Annan, who believed that the Geneva I terms were conducive to a reasonable settlement, may have been right, but what was reasonable in mid-2012 is not any more possible in 2014, with mounting deaths, destruction and unforeseen atrocities committed by all sides.

It became clear right from the beginning that the promise given to the opposition, that Geneva II would be a resumption of Geneva I, could not be fulfilled.

The representatives of the Syrian government did not go to Geneva this time, neither did they the first time, to concede any amount of their authority to the opposition, under any thinkable political equation.

Armed with the belief that the main powers’ final conclusion was in favour of regime continuation, they headed to the conference to obtain endorsement for continuing the war against the “terrorists” and to restore the status quo ante. They did not offer any single hint otherwise.

The Syrian government representatives were equally adamant about showing any kind of flexibility on the many pressing humanitarian issues, lest any relaxation of siege benefit the foreign fighters.

The situation seemed to be so tightly blocked that one could not see how any sort of compromise could be reached with each side heavily wounded by the other and with the entire country in ruins.

Both sides’ expectations in Geneva last week were impossible to reconcile.

Neither for the Assad regime nor for its various opponents was it possible to meet half way. Apparently, the official Syrian delegation was fully aware of the fact that any reduction of Assad’s powers would mark the start of the collapse of the regime.

The opposition, on the other hand, must have been equally cognisant of the fact that if Assad stays, the opposition groupings would have no place in post-war Syria no matter what terms could eventually be approved.

Will that change when the parties resume their discussions in a week’s time?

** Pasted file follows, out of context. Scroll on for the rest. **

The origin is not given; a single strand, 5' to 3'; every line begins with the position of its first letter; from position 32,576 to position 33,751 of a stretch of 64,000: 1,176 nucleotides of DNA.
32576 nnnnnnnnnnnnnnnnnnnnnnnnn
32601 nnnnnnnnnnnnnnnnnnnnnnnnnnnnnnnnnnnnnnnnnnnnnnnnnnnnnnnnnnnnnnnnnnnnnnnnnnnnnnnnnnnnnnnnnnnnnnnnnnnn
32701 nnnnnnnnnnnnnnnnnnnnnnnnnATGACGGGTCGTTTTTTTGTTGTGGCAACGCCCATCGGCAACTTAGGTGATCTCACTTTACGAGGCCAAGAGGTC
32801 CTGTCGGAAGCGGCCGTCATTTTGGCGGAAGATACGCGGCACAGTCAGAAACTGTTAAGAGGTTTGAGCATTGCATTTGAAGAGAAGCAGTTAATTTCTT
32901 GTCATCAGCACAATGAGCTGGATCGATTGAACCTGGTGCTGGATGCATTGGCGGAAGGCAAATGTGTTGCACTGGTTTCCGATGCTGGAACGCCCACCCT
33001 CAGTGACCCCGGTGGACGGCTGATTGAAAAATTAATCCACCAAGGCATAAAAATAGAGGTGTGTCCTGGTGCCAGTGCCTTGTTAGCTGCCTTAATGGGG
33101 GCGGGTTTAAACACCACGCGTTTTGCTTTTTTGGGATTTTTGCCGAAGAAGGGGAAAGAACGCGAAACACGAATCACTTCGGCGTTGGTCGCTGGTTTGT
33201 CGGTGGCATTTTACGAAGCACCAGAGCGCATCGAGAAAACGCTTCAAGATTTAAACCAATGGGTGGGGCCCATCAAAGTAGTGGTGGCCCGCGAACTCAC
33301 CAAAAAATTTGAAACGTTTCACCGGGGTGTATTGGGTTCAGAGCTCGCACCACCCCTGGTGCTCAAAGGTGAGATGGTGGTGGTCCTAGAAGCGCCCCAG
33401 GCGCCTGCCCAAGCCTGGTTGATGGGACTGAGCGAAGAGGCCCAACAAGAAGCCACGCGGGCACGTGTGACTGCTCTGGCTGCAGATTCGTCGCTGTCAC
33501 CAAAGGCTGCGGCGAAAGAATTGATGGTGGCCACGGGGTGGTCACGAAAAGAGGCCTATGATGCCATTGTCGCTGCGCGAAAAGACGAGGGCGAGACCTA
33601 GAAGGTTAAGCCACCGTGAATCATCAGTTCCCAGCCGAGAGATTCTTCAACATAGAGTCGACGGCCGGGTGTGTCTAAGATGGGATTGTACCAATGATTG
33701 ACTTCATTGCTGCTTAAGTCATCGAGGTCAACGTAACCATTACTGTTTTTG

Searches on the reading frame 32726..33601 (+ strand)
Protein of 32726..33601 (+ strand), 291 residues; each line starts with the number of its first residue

That is hard to say.

Fighting in Syria has been raging fiercely for nearly three years without any of the fighting sides showing apparent signs of weakening.

No amount of external diplomatic and material support — money, fighters and military gear — was sufficient to tip the balance in favour of either the regime or the opposition.

The conclusion of many so far is that this war would never be settled militarily. Apparently, it does not seem to be possible to settle this savage war politically either.

Fighting is currently escalating, with the level of destruction and the numbers of civilian casualties rising by the hour.

The humanitarian situation is deteriorating beyond belief. Each side seems to be desperately trying to support its negotiating power at the next meeting in Geneva by achieving additional battle gains.

This only means that the war will rage endlessly and the Syrian population will continue to pay for it.

For the outside world, the Arab world included, to continue to watch the destruction of Syria and its great people silently and indifferently is shameful enough, but to continue to feed the killing machine of both sides with arms, money, men and political support is beyond outrage.